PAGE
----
It isn’t as easy to export natural gas, regular petroleum is much more readily available and conventional for export, and we don’t have enough of that being drilled in our own borders. I would not spend too much time exporting natural gas until it is plentiful here. Many people in our own country cannot use it, it is not installed in their neighborhoods; there is some potential to use it for transportation, to take the edge off oil imports, but there would be a market for all the natural gas you could bring up, right here in the U.s.a. That of course does not increase our exports, but both natural gas and oil could be drilled and exported if the current administration would stop dragging it’s feet, and seeming not to care.

The cost of heating oil in N.E. is over $4.00 per gallon now. That is one item that should be totally exempt from taxation. In spite of the price of gasoline at the pump down to about $3.50 in N.E. the heating oil has not fallen, but continues to go up. Today they said on WRKO this winter to expect to pay $400 more for oil, and $200 more for natural gas to heat your home. There was no mention for those who have electric heat…

Fleuries on December 12, 2012 at 8:32 PM

Lugar – dead politico walking, desperately seeking attention.

Hey, you’re outta here! Shut up and sit down.

platypus on December 12, 2012 at 8:33 PM

RAGIN CAJUN on December 12, 2012 at 8:11 PM

I managed contracts for 45TJ/day for a company in Australia, and so I watched with interest the tight gas developments in the US over the past few years (I am originally from NOLA btw). There are oceans of it, just waiting to be exported as LNG and reset markets in both the EU and Asia. And btw the movie Promised Land is a f*cking joke, you should see what the Frack Nation guys have to say about it.

Fleuries on December 12, 2012 at 8:32 PM

Natural gas is now so plentiful in the US thanks to unconventional drilling methods that Henry Hub prices literally collapsed over the past four years. Putting in natural gas lines into neighborhoods is a cost/benefit question that has absolutely nothing to do with LNG exports.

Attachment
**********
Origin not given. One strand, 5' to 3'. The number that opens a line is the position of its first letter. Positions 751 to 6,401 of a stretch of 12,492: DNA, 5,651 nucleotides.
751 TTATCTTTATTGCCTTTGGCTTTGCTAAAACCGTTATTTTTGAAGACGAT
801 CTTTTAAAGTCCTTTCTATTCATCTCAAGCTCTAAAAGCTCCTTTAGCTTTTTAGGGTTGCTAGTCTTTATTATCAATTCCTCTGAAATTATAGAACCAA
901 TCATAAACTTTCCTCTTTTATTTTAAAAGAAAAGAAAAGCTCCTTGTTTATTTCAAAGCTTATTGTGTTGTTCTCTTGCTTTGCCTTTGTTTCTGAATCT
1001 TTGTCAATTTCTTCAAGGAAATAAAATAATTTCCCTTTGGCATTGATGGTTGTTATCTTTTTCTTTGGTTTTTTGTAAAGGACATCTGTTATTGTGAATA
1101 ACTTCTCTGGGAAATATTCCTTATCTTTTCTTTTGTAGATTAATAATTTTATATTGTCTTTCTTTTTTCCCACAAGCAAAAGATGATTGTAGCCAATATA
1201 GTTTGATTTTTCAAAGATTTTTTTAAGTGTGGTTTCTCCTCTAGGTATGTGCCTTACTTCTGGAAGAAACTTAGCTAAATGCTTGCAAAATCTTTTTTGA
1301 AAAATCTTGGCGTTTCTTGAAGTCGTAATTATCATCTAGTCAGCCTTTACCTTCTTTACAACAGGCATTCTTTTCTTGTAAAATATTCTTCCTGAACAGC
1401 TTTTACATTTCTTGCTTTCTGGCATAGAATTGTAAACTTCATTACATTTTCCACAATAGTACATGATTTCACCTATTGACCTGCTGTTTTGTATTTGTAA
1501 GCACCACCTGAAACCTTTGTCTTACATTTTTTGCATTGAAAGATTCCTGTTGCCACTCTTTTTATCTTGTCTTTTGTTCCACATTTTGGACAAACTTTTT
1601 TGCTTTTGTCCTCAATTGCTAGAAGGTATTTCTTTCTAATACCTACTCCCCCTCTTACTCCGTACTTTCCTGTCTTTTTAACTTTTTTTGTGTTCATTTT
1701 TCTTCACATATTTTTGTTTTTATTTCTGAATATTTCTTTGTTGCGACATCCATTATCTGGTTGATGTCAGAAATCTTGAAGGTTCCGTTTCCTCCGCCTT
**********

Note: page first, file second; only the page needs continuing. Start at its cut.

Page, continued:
Wanderlust on December 12, 2012 at 8:40 PM

. . . Lugar thinks the United States could undermine these countries’ influence by simply allowing for a little good ol’-fashioned, American-style market competition on the global scene.

Almost going to need good ol’-fashioned America to do things like that though. I dunno if there’s enough left in the pantry.

Axe on December 12, 2012 at 8:44 PM

Lugar: Natural gas exports can be a geopolitical weapon

Under Obama, only if that weapon can be smuggled to his friends (America’s enemies) like the Muslim Brotherhood — even if the price includes the lives of U.S. Ambassadors, CIA personnel, whatever

ShainS on December 12, 2012 at 8:45 PM

There are huge areas in the southwest right now where they’re simply not drilling for natural gas unless it’s ‘wet’ gas — containing other petrochemical compounds that can be evaporated out — because the price of ‘dry’ gas alone is too low to justify drilling. So there’s certainly enough available stocks in the U.S. to begin considering export.

The problem is the most logical areas to do the exporting out of happen to be in the same Blue States that are chock full of the same sort of environmentalists who both oppose drilling for gas in the first place, and think their iPhones and HDTVs are powered by fairy dust. While you could probably get the OK at the state level to build a LNG exporting facility offshore in Texas or Louisiana, building one off the Atlantic Coast in the Northeast would immediately be turned into The Greatest Threat to the Environment in World History by the usual suspects (to the point that — given the current administration’s attitude towards energy development in the first place — they’re likely to ban any LNG shipping facilities off any coast once the issue came into the spotlight).

jon1979 on December 12, 2012 at 8:48 PM

Almost going to need good ol’-fashioned America to do things like that though. I dunno if there’s enough left in the pantry.